The South Pennines Walk and Ride Festival has been going on for the last few days but what with work, the Yorkshire 3 Peaks and the Mikron Theatre boatathon I haven’t been able to get to anything until this event.
On Saturday I joined some other walkers for the ‘Marsden Moor Heritage Trail South’ hike. And very conveniently for Brodie Dog and I, it started in, well, Marsden. And it would shed some light, I hoped, on the history of a trail I’ve walked a few times but not really genned up on, in terms of the history of the area and why certain water-catches or paths etc are where they are. I like a bit of context so this looked like a great walk to join.
The bonus, it turned out, was that apart from great weather, which is always a bonus in Marsden, we would be shown the route of a Roman Road (and what remains of it) close to where I’ve walked loads of times.
Anyway, back to the walk. It started at 10 from Marsden train station and the walk leader was a lady called Anthea from The National Trust.
[Actually - slipping into social media mode for a sec : Marsden Moor twitter account hasn't been profiling the events at all , even the one featuring one of their own folk , what gives? Seems a shame not to cross-promote stuff.]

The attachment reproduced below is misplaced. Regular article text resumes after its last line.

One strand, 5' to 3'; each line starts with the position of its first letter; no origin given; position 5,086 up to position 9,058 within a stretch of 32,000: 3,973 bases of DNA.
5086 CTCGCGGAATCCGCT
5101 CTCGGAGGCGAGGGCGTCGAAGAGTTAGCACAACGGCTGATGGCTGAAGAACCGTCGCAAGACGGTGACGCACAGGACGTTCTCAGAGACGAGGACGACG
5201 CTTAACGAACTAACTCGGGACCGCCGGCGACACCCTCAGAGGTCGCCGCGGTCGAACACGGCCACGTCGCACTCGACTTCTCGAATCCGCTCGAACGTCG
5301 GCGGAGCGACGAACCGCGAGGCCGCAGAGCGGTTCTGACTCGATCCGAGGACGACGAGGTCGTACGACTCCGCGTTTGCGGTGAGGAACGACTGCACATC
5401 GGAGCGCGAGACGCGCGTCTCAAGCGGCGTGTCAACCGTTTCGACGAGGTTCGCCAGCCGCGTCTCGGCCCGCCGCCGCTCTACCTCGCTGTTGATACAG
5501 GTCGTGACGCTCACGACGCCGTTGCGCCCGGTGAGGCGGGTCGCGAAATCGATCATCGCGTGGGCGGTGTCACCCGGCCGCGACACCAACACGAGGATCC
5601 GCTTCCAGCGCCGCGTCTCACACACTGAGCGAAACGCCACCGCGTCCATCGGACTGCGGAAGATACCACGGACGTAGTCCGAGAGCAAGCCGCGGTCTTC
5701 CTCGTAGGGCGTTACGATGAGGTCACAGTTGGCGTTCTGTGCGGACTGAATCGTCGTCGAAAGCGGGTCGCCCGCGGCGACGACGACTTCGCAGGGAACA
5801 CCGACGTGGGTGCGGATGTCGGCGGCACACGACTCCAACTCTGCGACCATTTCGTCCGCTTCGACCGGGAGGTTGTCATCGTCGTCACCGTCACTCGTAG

Anthea was joined by Alan (I think that’s right..) who is a local historian and also involved in the Castleshaw (just over the border in that there Lancashire) Roman Fort group. Between them both they had lots of facts and figures about the industrial (and pre-industrial) history of the moors area and were really happy to share what they knew. There were about fifteen or so of us on the walk, nineteen if I include the four-legged attendees. Although I only got to chat to a couple of people, they were a nice bunch and the dogs were all in sociable mood too. Brodie spent a lot of the walk making eyes at a big Collie called Ben, he was more interested in playing fetch with his frisbee though, ah well.
One lady I got chatting to had black water rafted in New Zealand, done mountain hikes there too and all (I think) since she retired, an interesting lady to chat to.
The walk itself: we headed out of Marsden via Bank Bottom Mill and up the reservoir steps to get to the base of Wessenden and then walked up to join the heritage path above the valley.